5 Health Myths We’re Sick Of Hearing


I have good news for you: Egg-white omelets are total BS. Many of us have grown up being fed the idea that egg yolks are bad for our health, and specifically our cholesterol. This could not be more inaccurate. While it’s true that eggs contain cholesterol, consuming dietary cholesterol is not at all related to raising cholesterol levels in our blood.

Studies are showing that sugar is the real culprit. In fact, our bodies need dietary cholesterol to function properly. Egg yolks are overflowing with nutrition – they contain B vitamins, Vitamin A, phosphorous, biotin, selenium, iron, zinc, and choline, which is an essential nutrient for brain function. On top of everything else, they are a perfect source of protein at a very low cost, and easy to prepare. Think about it- spending $2.99 on a dozen eggs provides you with the protein you need for at least six meals. So scramble ‘em, fry ‘em, poach ‘em or boil ‘em – but make sure you’re eating your eggs!


This myth gets under my skin the most. According to Dr. Mark Hyman, “a calorie is not a calorie”. For so long people have been more concerned with how many calories are in a serving of their food, than with the ingredients that are in it. It’s not our fault that we’ve been made to believe that calories matter, but they really don’t!

Calories are an absurd standard of measurement because 400 calories of Captain Crunch can’t even be compared to how your body processes 400 calories of carrots and hummus. 400 calories of carrots and hummus will help your energy and vitality while 400 calories of sugar-laden crap are unrecognizable to your body. Stop looking at calories, and start looking at the ingredients.


Nope. Not true. Don’t be tricked anymore by food labeled as “low fat”.

The food industry is always misleading us, and will sadly never care about our health as much as they care about their money. “Low fat” or “fat-free” should actually be labeled “Added sugar”.

When the fat is taken out of a food it tastes absolutely horrible, so they have to compensate by adding sugar. Fat is not something that should be removed from our diet, and it definitely doesn’t make you fat.

People who regularly eat good quality fats tend to be much healthier than those who don’t. Load up on fish, avocados, nuts, eggs, olive and coconut oils, and quality animal protein. Even a little butter will do you good if it comes from a happy, healthy cow!


Believe me, I’m the first person to understand the sinking feeling you experience while you watch your grocery bill rack up at the register in a Whole Foods. But over time I’ve discovered that buying whole foods doesn’t have to mean spending your whole paycheck. If you focus on buying healthy basics, like eggs, beans, rice and produce, it’s not all that expensive. It’s when you pick up all the fancy health foods, like paleo granola, or organic goji berries that it adds up.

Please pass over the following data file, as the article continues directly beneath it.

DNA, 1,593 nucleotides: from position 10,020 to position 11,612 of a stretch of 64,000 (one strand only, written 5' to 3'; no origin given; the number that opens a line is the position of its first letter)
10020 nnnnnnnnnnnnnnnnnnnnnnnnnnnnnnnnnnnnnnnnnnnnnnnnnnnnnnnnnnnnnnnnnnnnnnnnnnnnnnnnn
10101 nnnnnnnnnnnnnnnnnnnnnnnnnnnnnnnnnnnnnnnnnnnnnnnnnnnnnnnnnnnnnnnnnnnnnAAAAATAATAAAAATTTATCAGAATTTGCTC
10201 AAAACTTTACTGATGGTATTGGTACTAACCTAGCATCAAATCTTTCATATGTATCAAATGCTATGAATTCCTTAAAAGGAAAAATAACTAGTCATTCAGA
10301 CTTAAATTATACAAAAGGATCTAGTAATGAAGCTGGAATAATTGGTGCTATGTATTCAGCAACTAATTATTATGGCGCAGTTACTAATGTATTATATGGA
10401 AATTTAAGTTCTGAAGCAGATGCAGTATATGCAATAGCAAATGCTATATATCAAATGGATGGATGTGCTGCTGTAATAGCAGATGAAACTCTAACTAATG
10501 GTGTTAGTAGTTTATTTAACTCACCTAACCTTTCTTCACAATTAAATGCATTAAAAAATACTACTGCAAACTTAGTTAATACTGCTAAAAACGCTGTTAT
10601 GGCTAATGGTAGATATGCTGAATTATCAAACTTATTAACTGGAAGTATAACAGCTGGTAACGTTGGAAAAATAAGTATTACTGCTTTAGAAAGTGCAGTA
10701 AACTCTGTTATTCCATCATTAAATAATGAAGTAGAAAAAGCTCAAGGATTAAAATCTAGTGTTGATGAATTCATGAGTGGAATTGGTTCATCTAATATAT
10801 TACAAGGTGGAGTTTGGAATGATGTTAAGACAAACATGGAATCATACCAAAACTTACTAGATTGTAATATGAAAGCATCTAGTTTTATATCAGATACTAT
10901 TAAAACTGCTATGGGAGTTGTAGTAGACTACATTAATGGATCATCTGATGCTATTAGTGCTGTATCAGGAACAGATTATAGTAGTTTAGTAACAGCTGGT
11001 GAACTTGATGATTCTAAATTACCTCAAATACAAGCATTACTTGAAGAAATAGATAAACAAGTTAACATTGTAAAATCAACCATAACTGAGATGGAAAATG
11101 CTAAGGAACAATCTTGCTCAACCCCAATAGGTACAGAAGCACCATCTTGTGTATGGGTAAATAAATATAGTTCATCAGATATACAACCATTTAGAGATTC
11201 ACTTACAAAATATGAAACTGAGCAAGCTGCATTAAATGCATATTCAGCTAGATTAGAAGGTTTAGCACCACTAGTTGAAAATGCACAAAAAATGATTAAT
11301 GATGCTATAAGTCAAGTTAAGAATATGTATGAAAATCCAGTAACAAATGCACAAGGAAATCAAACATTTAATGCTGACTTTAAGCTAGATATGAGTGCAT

Check out the Environmental Working Group’s Dirty Dozen to know which produce is the most heavily sprayed with pesticides, and which produce you can get away with buying non-organic. If you really love the expensive “superfood” snacks, check out Thrive Market where you can buy health-conscious food in bulk, at discounted prices! Even if you are spending a little too much on quality food, know that you’re probably saving yourself money that could’ve been spent on medical bills later!


This is a bit of a bold statement to make, but your doctor is not always right. Yes, he or she have spent many years in school, and hopefully knows a great deal about the human body, but sometimes you know your body better than he or she does. Any time a doctor is treating you, it’s very important that you understand what you’re being treated for, and what you’re being told to treat it with.

For example, doctors are way too often prescribing antibiotics. Yes, antibiotics can save lives and are absolutely necessary for treating bacterial infections, such as strep throat. But it’s also normal for doctors to prescribe antibiotics for something as small as the common cold. Antibiotics are to be taken very seriously, in that they are very harmful to us. Sometimes we need them to kill bad bacteria, but in addition, they wipe out all of our good bacteria and weaken our immune systems.

The point is, listen to your body and stay informed. If your doctor prescribes you medication, don’t be afraid to ask what it is, why you need it, and what your options are. No one can look after your body better than you can.

image via Cassie Howard

Lauren Osborne

Editorial Contributor, Fordham University Major: Communications and Media Studies Her heart belongs to: Fleetwood Mac, avocados, bitterly black coffee, musky candles, and intellectual conversations You can find her: in downward facing dog, speaking gibberish at dogs on the street, reading a nerdy health book, or with a glass of vino rosso in her hand while cackling at someone funny's standup special

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